Krista Tippets’ NPR program “Speaking of Faith” interviewed two Jesuit astronomers last week. One of the Jesuits interviewed made the comment that the opposite of faith is not doubt. The opposite of faith is certitude. By that definition, I wonder how many Mormons have faith. A principle of Mormonism is that we can “know” the Church is true, that Joseph Smith is a prophet, that the Book of Mormon is the word of God. If we know these things, what room is there in our theology for faith?
Since the first principle of the gospel is faith, shouldn’t we be nurturing it rather than drying it up by turning it into “knowledge?” In all my years of church membership, I’ve heard only one member use the term, “I have a very strong belief” rather than “I know” when bearing his testimony. And his statement jarred. In Mormon culture, a testimony is knowledge, not belief.
The hubris of Mormon certitude certainly antagonizes nonmembers—giving rise to jokes about St. Peter initiating new candidates into heaven with a caution. “Hush! Mormons are in that room and they think they’re the only ones here.” I suspect certitude also has a chilling effect on members who study, fast, and pray for sure knowledge of the truthfulness of the gospel and don’t receive it. Are they less worthy than members who “know” or are they just more honest about the strength of the impression they receive?
My grandchildren, ages 3-10, all say they “know” the church is true. What they mean is they have faith in their parents and Primary teachers who have told them the church is true. Faith is a beautiful concept—related to love, trust and confidence. Faith in one’s self, in other people, and in God provides strength to move ahead into an unsure future. People who can act only upon full knowledge miss opportunities to learn and grow. Doubt is faith’s partner, not its enemy.
I attended a town hall meeting last week and manned a table collecting signatures for petitions for both ethics reform and fair redistricting in Utah. A small group of women opposed to both petitions showed up. One woman accosted people signing the petitions urging them not to sign anything they hadn’t read. Of course, nobody should sign documents they haven’t read, but few of the signers heeded her. Those interested in signing were already informed on the issue. When the meeting began, the woman jumped to her feet to denounce the petitions. Now, I’m all for passion, but too much passion expressed inappropriately comes across as hysteria. The speaker finally convinced the woman to sit down and let the meeting move on to other topics. Then a woman approached my table and told me I had no right to be at the meeting with petitions. Her friend tried to write down names of people who had signed. I don’t know what organization these women represented, but they were a prime example of the current polarization of American discourse.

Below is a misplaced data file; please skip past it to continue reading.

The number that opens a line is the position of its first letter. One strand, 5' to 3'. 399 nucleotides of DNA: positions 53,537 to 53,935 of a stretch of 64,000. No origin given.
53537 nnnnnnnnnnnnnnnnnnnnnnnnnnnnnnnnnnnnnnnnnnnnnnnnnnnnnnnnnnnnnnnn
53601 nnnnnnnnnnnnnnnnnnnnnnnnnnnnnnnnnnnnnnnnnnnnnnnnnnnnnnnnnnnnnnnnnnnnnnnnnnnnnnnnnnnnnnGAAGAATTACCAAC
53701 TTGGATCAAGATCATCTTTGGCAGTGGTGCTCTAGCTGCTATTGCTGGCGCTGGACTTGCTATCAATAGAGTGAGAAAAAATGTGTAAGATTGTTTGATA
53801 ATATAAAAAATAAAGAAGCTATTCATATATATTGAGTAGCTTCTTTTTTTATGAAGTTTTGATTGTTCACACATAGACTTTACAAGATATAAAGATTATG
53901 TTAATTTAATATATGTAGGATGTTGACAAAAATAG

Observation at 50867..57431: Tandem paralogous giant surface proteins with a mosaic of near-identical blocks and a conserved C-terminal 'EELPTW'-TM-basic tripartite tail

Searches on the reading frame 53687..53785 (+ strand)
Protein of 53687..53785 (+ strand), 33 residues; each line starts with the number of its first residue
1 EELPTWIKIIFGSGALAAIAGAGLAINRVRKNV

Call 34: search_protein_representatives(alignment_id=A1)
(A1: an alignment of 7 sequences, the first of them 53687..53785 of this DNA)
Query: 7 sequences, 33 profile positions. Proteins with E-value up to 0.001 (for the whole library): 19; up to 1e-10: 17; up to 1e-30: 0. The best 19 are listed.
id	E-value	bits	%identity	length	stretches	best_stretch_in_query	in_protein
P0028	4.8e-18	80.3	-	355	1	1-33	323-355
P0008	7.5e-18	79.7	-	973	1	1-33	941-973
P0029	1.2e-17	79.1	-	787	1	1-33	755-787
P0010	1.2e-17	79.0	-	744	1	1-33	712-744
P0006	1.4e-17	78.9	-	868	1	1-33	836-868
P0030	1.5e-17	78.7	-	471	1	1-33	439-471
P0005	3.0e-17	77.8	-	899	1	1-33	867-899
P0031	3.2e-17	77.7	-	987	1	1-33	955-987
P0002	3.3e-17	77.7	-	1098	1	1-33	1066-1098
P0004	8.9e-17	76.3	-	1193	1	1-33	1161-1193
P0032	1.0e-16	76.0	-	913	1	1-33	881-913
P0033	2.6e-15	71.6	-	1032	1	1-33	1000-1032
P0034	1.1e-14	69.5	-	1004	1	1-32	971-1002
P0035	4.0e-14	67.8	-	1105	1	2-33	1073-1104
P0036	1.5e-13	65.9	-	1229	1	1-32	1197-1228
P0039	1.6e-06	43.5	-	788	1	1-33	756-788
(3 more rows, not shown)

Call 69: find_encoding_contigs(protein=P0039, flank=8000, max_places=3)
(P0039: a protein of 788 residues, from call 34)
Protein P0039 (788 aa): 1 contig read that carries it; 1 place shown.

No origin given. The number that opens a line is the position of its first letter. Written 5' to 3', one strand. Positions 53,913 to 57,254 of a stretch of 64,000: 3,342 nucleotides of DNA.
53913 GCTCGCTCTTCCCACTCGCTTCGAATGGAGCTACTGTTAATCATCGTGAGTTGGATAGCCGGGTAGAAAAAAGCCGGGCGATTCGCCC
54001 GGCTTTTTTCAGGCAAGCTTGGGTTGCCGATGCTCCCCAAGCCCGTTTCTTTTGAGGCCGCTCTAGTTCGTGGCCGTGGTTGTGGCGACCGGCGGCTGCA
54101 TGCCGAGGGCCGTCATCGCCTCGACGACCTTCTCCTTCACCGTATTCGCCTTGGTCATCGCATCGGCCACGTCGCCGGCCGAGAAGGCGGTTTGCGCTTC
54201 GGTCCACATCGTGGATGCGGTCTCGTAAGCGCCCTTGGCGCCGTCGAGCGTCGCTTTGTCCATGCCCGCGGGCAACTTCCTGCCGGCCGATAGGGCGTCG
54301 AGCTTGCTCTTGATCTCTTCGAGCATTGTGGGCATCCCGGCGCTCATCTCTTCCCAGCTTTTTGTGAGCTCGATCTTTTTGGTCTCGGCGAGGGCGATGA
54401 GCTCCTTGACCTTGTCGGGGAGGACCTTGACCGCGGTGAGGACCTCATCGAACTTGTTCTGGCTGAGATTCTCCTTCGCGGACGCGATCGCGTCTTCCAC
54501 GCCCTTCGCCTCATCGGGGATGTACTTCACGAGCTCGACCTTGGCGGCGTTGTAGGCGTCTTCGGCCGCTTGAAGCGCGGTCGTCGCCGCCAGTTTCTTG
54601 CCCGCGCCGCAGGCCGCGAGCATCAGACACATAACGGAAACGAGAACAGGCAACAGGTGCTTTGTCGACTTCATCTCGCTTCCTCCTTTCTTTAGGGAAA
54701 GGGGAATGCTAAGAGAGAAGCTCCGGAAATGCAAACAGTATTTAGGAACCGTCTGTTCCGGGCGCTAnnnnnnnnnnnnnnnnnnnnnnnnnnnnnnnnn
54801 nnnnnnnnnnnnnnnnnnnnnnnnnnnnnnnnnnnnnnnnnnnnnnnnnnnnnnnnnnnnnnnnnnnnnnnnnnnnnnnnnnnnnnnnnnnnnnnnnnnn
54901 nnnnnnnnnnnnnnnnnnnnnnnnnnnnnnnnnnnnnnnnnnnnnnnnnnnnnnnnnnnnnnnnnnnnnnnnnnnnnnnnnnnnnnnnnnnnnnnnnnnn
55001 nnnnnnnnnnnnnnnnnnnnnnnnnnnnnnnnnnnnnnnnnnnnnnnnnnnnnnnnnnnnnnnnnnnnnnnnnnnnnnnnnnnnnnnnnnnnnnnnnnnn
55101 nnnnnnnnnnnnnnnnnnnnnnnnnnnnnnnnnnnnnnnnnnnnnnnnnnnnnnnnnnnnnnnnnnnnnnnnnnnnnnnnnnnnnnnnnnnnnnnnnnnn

Now these ladies who feared circulating a petition with which they did not agree were more amusing than annoying at that meeting, I might feel differently if I had to encounter them as neighbors, ward members, or work colleagues. I generally don’t care for people who try to change my mind. Does anyone?
My brother badgers me about politics. He’s a right-wing conservative living in a very blue state. I consider myself relatively moderate, but can’t agree with Doogie’s claims about the environment, intelligent design, and other issues. He doesn’t seem to hear anything I say. He twists my words and accuses me of statements I haven’t made. I have finally realized that Doogie really isn’t talking to me. He’s finishing up arguments he’s had with liberal thinkers in his state. He’s saying to me what he wishes he’d said to them.
I no longer have the energy for the angst enjoyed by Doogie and the anti-petition ladies. Why argue about something today when tomorrow new information or experience may cause me to evaluate and change my opinion? But I do think it’s important to stand up for people or groups who are unfairly maligned. I couldn’t just let my visiting teacher partner and the sister we were visiting denounce gays and Lesbians as sinners who deliberately choose to break divine commandments. I think I handled that one tactfully, asking if they were aware that scientific research, which President Hinckley acknowledged, indicates that homosexual tendencies are inborn.
Listening to illogical emotion is tough. Aunt Loosy gets all her information from Rush Limbaugh and other talk-radio hosts. Do I let her spout the ridiculous libel she shares because of her age, or do I offer counter information? Most of the time, I make a joke and change the topic from politics—as I’ve learned to do with Doogie. Sometimes relationships are more important than proving I’m right.